The Galaxy's Brian Rowe was cut.
DaMarcus Beasley (Unattached), Steve Birnbaum (D.C. United), Brad Evans (Seattle Sounders), Greg Garza (Atlanta United), Chad Marshall (Seattle Sounders), Jorge Villafaña (Santos Laguna), Walker Zimmerman (FC Dallas), Graham Zusi (Sporting Kansas City)
There’s plenty of intrigue here, especially because players who represent the closest thing the USA has to an established starting back four are all in Europe (Fabian Johnson, John Brooks, Geoff Cameron and DeAndre Yedlin).
Arena praised FCD’s Zimmerman this week, but a player with his lack of international experience is more likely in frame for this summer’s Gold Cup. Birnbaum and perhaps Marshall are more likely to push for a spot on the qualifying roster. The most interesting project has been Zusi’s withdrawal to right back. He may not have the speed of others in the pool, but his work-rate, vision and crisp, accurate delivery make him a possible option. He also has World Cup experience. If Zusi gets the chance, it’ll be worth paying attention to his performance against Serbia and Jamaica.
Outside backs Taylor Kemp of D.C. United and Keegan Rosenberry of the Philadelphia Union will return to their clubs.
Alejandro Bedoya (Philadelphia Union), Michael Bradley (Toronto FC), Benny Feilhaber (Sporting Kansas City), Jermaine Jones (LA Galaxy), Sacha Kljestan (New York Red Bulls), Sebastian Lletget (LA Galaxy), Dax McCarty (Chicago Fire), Darlington Nagbe (Portland Timbers), Chris Pontius (Philadelphia Union)
Bradley and Jones remain the linchpins.
“I think some of the veteran guys continue to demonstrate why they’ve been leader with the team,” Arena said. “I would say Bradley, [Jozy] Altidore, Jones—they’re really impressive individuals on a daily basis and they bring a lot of character and experience to the team.”
How Arena fits those two in with playmakers like Kljestan or Feilhaber will be critical. Klinsmann never settled on a formula.
The revelation this month according to several accounts has been Lletget, the energetic Galaxy midfielder who has nine goals and 10 assists in two MLS seasons. Lletget offers a combination of strength and technique that had many calling for his inclusion under Klinsmann, but it took his club coach’s appointment to open the door. And his new U.S. teammates approve.
“I’ve been a big fan of Sebastian Lletget,” Altidore said when asked who’d impressed him at camp. “I think he’s a player that in terms of the new faces that’s come in and done really well—good tidy player and I think he’s made a really good impression on a lot of the guys.”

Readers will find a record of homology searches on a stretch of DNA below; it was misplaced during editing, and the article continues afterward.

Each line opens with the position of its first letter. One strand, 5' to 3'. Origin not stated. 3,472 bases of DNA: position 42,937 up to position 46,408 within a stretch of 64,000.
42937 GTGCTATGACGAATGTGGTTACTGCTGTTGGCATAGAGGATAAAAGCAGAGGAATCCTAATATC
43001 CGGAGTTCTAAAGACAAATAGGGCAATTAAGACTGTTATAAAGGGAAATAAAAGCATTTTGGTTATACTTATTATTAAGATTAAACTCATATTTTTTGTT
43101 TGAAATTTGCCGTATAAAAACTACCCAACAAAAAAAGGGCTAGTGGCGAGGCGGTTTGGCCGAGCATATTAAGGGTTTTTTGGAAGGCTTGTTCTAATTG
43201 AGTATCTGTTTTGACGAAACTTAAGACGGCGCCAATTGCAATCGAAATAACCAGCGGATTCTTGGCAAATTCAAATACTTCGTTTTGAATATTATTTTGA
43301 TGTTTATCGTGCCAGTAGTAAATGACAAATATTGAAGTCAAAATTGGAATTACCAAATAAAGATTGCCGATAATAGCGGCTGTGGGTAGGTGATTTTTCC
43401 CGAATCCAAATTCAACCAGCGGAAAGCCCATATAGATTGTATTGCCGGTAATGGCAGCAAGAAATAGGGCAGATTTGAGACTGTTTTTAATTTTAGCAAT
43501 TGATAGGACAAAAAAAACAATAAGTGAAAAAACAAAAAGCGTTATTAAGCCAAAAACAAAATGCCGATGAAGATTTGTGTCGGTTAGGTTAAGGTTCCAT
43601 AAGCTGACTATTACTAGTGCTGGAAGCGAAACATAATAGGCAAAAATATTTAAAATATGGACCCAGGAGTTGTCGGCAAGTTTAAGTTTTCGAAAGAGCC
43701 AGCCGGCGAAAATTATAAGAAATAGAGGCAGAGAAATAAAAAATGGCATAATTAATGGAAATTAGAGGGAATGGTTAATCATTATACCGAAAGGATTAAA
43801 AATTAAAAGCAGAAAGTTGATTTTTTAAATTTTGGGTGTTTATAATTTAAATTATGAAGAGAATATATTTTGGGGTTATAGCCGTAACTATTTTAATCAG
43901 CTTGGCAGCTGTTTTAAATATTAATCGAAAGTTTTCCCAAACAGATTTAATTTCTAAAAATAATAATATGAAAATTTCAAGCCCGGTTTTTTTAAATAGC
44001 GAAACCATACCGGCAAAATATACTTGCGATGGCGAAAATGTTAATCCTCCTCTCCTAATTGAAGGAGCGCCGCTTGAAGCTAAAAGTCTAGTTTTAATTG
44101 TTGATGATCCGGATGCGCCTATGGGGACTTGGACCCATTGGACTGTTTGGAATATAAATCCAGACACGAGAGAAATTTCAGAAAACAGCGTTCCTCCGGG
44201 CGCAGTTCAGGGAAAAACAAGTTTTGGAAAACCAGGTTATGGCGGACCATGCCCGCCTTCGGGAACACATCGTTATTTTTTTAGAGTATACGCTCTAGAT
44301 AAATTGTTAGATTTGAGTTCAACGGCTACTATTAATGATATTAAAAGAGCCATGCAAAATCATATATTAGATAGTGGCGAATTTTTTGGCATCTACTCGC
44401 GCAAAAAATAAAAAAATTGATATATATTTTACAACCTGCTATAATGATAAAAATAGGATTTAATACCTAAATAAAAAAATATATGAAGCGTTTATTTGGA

Said Bedoya, “I’ve definitely been impressed by Sebastian’s style, the way he’s so balanced, strong on the ball and has really good feet. So I’ve enjoyed playing with him.”
Apart from Christian Pulisic, most of what should be Arena’s midfield in March will be at his disposal in the upcoming friendlies. We may learn a thing or two about the manager’s intentions. The permutations are plentiful.
Columbus Crew SC’s Wil Trapp was released.
Juan Agudelo (New England Revolution), Jozy Altidore (Toronto FC), Jordan Morris (Seattle Sounders)
The Serbia game is a big one for Altidore. The reigning U.S. Soccer player of the year had a fantastic fall and is as healthy and in form as he’s been for some time. He’ll have a massive role to play in March. But as much as Sunday is a spark, it’s also a milestone. Altidore, 27, is expected to become the 17th man to earn 100 U.S. caps.
“Any time you can fulfill a childhood dream, it means a lot to me. I’m incredibly proud and incredibly honored to have gotten his many opportunities for the national team and to join some incredible company means a lot to me,” he said.
His potential partnership with Morris, who had a stellar rookie year with the MLS champion Sounders, also may mean a lot. Altidore and Bobby Wood certainly meshed well at times, but Morris’s trajectory suggests he’ll be challenging for a starting spot soon. The Serbia and Jamaica games represent chances to stake a claim.
Gyasi Zardes, who had a strong camp and who will play a significant role for the U.S. in 2017, according to Arena, was left off the team because of a knee contusion. Veteran Chris Wondolowski was returned to the San Jose Earthquakes.